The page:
New President of Brazil Vows to Change His Country’s Destiny

Jair Bolsonaro, 63, won Brazil's presidential run-off elections on Oct. 28 and plans to run the country in the style of Donald Trump. (Image:  Agência Brasil Fotografias via  Flickr  CC BY 2.0)
Jair Bolsonaro, 63, won Brazil's presidential run-off elections on Oct. 28 and plans to run the country in the style of Donald Trump. (Image: Agência Brasil Fotografias via Flickr CC BY 2.0)

Jair Bolsonaro, a Brazilian congressman and former army officer, won the second round of presidential elections on Oct. 28, becoming president-elect of South America’s largest country.

Bolsonaro, who ran on a right-wing platform against corruption and crime, got 56 percent of the vote, defeating the Workers Party’s Fernando Haddad, a former mayor of Sao Paulo who had 44 percent in the run-off election.  

The Worker Party was in power for over a decade until 2016, when it was driven out of office due to corruption scandals and a deep economic recession.

“Citizens have seen millions of jobs evaporate, queues at hospitals grow, and violence explode to the point that more than 60,000 people a year are murdered. For years, impatient voters have watched news reports of politicians and executives being caught with vast sums of taxpayer money in suitcases or Swiss bank accounts while roads and schools crumbled,” an Oct. 28 Bloomberg report reads.  

“We are going to change the destiny of Brazil,” Bolsonaro said in his acceptance speech. “We cannot continue flirting with socialism, communism, populism, and leftist extremism.” The new president promised to run the country according to the constitution and Christian teachings.  

Fernando Haddad had only joined the race following the imprisonment of former president Luiz Inácio Lula da Silva, also of the Workers Party, on charges of corruption. “Haddad was unable to overcome that tainted legacy,” the report said.

Bolsonaro’s plan to fight corruption involves privatizing dozens of state-owned enterprises, as well as cutting corporate and individual taxes to revitalize the economy. He advocates opening up more of Brazil’s natural resources to private investment, as well as strengthening ties with the United States.

According to Bloomberg, Bolsonaro’s team aims to reduce import barriers and engage in free trade talks, something that earlier governments were loathe to do. Brazil’s GDP is $2.1 trillion, second in the Americas behind the United States.

“A lot of global money is going to look to Brazil, one of the emerging markets that has the best possibilities,” Hari Hariharan, CEO at NWI Management LP in New York, told Bloomberg. “If the fiscal situation is addressed, Brazil is going to be fantastic.”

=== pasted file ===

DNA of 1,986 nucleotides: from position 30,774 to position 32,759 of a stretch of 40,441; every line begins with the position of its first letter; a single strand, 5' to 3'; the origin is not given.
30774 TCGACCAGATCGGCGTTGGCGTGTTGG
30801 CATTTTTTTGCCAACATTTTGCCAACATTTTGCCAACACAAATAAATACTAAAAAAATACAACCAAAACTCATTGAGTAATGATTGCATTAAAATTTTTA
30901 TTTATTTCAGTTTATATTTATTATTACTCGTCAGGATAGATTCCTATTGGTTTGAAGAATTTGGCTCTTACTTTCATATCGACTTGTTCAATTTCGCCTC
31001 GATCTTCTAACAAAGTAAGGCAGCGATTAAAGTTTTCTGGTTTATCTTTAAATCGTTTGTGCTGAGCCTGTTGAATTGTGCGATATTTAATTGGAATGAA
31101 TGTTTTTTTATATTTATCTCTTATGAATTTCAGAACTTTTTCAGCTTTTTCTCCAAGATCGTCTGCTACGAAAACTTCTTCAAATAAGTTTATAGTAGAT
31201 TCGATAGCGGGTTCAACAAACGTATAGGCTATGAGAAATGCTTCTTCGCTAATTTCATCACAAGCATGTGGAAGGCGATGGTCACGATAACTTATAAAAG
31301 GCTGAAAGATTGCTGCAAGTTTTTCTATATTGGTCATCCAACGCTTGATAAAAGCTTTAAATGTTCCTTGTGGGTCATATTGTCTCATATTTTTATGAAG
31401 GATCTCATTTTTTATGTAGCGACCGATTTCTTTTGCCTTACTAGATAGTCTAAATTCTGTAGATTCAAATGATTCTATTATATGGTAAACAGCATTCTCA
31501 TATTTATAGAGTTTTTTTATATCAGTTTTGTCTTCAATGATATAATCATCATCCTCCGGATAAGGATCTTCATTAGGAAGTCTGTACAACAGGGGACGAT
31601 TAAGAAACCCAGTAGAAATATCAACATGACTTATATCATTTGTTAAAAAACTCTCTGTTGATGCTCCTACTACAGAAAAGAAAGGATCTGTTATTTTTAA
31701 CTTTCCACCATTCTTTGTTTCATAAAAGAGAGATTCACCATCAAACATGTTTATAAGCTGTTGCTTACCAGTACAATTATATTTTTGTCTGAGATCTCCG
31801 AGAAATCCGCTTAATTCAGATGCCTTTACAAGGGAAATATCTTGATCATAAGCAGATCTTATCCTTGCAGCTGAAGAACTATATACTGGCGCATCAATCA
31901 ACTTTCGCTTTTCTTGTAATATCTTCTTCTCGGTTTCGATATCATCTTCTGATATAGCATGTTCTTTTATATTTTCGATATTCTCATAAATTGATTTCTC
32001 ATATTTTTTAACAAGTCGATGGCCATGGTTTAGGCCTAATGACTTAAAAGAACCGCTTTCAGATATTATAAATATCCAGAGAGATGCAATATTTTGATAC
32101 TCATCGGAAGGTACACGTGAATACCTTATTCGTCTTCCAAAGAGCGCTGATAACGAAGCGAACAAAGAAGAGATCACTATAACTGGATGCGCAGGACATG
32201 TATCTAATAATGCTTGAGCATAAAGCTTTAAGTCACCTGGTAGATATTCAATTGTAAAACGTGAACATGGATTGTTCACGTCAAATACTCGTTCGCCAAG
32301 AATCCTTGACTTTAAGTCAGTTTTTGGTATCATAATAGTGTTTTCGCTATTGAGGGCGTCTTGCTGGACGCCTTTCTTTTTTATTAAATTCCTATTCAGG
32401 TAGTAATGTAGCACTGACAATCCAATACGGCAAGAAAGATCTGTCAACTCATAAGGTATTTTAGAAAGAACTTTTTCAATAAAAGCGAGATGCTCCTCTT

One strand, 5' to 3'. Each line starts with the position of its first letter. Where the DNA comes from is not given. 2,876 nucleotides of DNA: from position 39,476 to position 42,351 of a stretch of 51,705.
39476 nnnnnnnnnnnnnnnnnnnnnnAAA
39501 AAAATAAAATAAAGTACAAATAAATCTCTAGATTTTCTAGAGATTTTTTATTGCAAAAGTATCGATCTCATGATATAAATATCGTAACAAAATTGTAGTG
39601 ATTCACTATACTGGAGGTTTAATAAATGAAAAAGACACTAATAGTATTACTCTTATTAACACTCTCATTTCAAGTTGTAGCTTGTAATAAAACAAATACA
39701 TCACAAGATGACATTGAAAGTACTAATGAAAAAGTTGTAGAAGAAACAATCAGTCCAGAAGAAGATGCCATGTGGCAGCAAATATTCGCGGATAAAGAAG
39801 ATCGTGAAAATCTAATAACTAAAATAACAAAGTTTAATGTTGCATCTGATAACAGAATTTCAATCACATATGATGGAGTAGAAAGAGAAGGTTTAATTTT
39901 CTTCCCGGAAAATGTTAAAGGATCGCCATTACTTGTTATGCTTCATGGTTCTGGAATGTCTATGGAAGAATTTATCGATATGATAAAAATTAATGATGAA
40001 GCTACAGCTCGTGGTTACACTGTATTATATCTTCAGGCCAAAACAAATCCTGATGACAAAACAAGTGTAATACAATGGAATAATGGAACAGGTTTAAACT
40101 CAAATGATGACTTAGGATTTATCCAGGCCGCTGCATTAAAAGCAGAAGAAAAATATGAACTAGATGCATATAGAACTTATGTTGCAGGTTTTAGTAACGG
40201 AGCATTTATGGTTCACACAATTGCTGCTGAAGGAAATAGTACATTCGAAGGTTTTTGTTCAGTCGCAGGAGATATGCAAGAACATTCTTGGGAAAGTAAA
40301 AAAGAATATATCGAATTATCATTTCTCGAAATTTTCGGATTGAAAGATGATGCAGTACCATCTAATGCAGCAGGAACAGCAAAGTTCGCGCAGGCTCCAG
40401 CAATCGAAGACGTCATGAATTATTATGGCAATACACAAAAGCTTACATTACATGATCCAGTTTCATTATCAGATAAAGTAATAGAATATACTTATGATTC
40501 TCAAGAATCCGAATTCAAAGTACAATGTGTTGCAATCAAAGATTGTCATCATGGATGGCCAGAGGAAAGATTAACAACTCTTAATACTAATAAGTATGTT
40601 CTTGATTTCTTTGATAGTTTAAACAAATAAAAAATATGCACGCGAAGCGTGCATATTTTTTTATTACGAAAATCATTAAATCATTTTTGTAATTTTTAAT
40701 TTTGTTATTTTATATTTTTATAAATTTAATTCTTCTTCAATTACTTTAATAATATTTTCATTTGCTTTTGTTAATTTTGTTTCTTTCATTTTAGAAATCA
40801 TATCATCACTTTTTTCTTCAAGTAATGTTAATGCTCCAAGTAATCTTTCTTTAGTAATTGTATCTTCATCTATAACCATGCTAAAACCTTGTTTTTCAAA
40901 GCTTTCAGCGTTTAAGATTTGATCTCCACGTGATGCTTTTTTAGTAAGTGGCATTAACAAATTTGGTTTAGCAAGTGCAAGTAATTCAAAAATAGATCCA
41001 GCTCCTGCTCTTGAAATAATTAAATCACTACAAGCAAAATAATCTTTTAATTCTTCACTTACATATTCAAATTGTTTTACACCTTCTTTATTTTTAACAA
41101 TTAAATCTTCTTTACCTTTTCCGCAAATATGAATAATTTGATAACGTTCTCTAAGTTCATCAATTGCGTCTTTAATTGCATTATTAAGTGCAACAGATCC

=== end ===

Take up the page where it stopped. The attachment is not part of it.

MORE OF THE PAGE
Bolsonaro’s foreign policy calls for aligning Brazil with large powers such as the United States, rather than its neighbors. In 2005, Brazil, Argentina, and Venezuela — all run by leftist parties at the time — jointly rejected a free trade proposal from Washington.

U.S. President Donald Trump called Bolsonaro to congratulate him on his victory. Bolsonaro, whose platform was largely inspired by Trump, said he admired the American president’s cultural values: “union, patriotism, and Trump speaking about God and family—values that aren’t being followed in Brazil.”

Bolsonaro warned against overly close ties with China, which is one of Brazil’s biggest trading partners. “China is not buying from Brazil, China is buying Brazil — harbors, electricity transmission lines, mines,” Bolsonaro said. “They are trying to buy fertile lands, and if we open our market to that, we will give up on our food safety.”

The Global Times, controlled by the Chinese Communist Party, condemned Bolsonaro as a “tropical Trump” and expressed fears that the president-elect would shift trade from China to the United States. It also chastised him for visiting Taiwan, also called the Republic of China (ROC), which Beijing considers part of communist China.

The ROC Foreign Ministry congratulated Bolsonaro on Oct. 29, saying: “The government and people of Taiwan look forward to stronger relations across the board with the world’s fourth-largest democracy.”

Bolsonaro, of the Social Liberal Party, faces steep domestic opposition. While campaigning in September, he was stabbed by an assailant who claimed to be following divine instruction.

Additionally, the Social Liberal Party has only 52 seats in Brazil’s 513-seat congress, which means that it will have to build a coalition. Over 30 political parties are represented in the Brazilian legislature.

Despite this, Bolsonaro believes the people of Brazil are ready for change. “We knew where Brazil was headed and now we know where we want to go.”

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